A novel, systematic theory of adjunct control, explaining how and why adjuncts shift between obligatory and nonobligatory control.
Control in adjuncts involves a complex interaction of syntax, semantics, and pragmatics, which so far has resisted systematic analysis. In this book, Idan Landau offers the first comprehensive account of adjunct control. Extending the framework developed in his earlier book, A Two-Tiered Theory of Control, Landau analyzes ten different types of adjuncts and shows that they fall into two categories: those displaying strict obligatory control (OC) and those alternating between OC and nonobligatory control (NOC). He explains how and why adjuncts shift between OC and NOC, unifying their syntactic, semantic, and pragmatic properties.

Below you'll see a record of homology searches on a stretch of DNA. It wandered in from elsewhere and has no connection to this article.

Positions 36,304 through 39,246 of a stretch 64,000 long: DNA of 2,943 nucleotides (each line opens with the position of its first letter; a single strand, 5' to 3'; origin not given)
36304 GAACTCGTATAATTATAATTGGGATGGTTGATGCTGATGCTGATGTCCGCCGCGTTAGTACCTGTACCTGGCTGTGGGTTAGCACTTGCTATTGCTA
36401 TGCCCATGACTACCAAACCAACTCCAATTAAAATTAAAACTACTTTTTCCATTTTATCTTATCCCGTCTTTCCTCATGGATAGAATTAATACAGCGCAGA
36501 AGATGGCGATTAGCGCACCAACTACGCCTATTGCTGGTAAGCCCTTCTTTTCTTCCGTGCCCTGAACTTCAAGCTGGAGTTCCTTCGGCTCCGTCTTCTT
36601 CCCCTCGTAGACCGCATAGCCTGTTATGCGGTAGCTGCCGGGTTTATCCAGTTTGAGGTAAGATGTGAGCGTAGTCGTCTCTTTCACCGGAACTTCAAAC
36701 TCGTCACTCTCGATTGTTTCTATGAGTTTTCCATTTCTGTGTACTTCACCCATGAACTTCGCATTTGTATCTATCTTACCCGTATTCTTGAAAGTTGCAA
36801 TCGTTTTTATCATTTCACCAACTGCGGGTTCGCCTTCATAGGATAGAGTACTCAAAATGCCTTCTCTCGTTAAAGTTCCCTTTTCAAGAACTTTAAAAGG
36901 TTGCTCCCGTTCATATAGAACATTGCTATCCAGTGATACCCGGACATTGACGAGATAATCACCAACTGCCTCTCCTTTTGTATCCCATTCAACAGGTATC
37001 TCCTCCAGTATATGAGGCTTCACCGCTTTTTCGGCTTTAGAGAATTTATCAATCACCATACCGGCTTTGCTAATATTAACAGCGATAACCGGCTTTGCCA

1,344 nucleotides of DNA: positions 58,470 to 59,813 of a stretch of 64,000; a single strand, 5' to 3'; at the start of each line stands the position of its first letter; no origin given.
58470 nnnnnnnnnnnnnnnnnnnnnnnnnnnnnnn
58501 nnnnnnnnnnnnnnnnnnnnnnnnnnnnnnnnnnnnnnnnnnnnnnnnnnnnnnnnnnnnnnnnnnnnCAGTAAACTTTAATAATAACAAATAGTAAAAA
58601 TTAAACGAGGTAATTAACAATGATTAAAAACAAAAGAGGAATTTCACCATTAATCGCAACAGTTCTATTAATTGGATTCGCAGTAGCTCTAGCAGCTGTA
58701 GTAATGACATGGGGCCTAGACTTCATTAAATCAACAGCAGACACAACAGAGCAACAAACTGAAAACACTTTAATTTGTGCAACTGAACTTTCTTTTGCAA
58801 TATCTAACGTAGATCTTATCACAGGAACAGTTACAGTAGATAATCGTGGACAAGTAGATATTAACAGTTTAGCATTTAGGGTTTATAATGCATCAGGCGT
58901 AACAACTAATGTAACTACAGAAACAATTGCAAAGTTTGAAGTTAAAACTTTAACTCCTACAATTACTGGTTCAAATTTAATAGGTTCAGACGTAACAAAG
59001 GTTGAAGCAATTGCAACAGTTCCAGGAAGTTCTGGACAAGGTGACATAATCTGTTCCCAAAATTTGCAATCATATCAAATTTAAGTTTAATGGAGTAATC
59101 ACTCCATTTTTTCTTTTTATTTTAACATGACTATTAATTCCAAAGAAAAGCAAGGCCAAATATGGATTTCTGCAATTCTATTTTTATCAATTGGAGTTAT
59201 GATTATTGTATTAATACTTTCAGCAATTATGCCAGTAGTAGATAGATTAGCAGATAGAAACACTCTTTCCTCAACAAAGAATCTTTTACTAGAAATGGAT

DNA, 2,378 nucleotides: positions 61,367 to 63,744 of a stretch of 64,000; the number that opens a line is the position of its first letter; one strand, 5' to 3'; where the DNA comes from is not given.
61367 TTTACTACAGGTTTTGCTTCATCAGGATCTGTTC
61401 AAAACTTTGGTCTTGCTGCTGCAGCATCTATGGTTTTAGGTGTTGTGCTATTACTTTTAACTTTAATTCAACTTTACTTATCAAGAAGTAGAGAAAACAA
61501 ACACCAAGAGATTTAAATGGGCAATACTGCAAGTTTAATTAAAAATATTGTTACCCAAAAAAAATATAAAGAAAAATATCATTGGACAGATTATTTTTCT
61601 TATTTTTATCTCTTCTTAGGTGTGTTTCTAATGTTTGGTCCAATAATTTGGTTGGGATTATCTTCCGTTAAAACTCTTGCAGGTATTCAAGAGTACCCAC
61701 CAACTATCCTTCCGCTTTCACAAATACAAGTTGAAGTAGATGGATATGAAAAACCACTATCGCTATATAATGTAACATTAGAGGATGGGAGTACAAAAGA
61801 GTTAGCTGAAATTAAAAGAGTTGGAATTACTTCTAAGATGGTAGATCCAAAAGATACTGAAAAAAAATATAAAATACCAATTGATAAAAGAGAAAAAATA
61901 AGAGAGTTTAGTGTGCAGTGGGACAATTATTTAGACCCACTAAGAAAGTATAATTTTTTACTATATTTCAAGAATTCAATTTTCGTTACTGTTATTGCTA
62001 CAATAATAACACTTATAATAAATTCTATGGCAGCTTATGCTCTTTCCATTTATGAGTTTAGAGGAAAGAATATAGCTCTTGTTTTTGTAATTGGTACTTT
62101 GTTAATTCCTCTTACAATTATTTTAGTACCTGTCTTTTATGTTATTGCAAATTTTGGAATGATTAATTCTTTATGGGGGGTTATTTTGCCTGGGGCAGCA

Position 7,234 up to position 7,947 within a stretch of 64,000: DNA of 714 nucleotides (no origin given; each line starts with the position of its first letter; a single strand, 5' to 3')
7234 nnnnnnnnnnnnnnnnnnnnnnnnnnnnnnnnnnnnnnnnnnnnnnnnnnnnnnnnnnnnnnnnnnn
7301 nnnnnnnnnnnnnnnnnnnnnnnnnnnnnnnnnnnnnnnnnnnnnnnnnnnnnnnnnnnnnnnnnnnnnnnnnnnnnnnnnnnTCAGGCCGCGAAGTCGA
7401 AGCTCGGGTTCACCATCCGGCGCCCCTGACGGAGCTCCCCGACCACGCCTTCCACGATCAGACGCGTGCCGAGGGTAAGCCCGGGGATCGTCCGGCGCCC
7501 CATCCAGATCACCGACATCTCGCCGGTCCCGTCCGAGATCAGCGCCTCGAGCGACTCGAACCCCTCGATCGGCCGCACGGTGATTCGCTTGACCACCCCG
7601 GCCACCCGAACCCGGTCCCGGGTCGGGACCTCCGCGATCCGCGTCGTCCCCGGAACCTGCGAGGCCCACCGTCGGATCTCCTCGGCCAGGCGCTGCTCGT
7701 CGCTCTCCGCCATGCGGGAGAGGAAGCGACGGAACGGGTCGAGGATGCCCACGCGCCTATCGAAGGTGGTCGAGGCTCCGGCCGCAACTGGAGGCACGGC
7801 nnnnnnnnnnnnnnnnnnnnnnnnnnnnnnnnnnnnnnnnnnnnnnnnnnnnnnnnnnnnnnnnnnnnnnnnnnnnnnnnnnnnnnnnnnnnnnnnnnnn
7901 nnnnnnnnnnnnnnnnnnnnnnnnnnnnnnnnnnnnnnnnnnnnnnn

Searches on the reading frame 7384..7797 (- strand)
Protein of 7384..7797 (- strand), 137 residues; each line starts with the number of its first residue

Landau shows that the split between the two types of adjuncts reflects a fundamental distinction in the semantic type of the adjunct: property (OC) or proposition (NOC), a distinction independently detectable by the adjunct's tolerance to a lexical subject. After presenting a fully compositional account of controlled adjuncts, Landau tests and confirms the specific configurational predictions for each type of adjunct. He describes the interplay between OC and NOC in terms of general principles of competition—both within the grammar and outside of it, in the pragmatics and in the processing module—shedding new light on classical puzzles in the acquisition of adjunct control by children. Along the way, he addresses a range of empirical phenomena, including implicit arguments, event control, logophoricity, and topicality.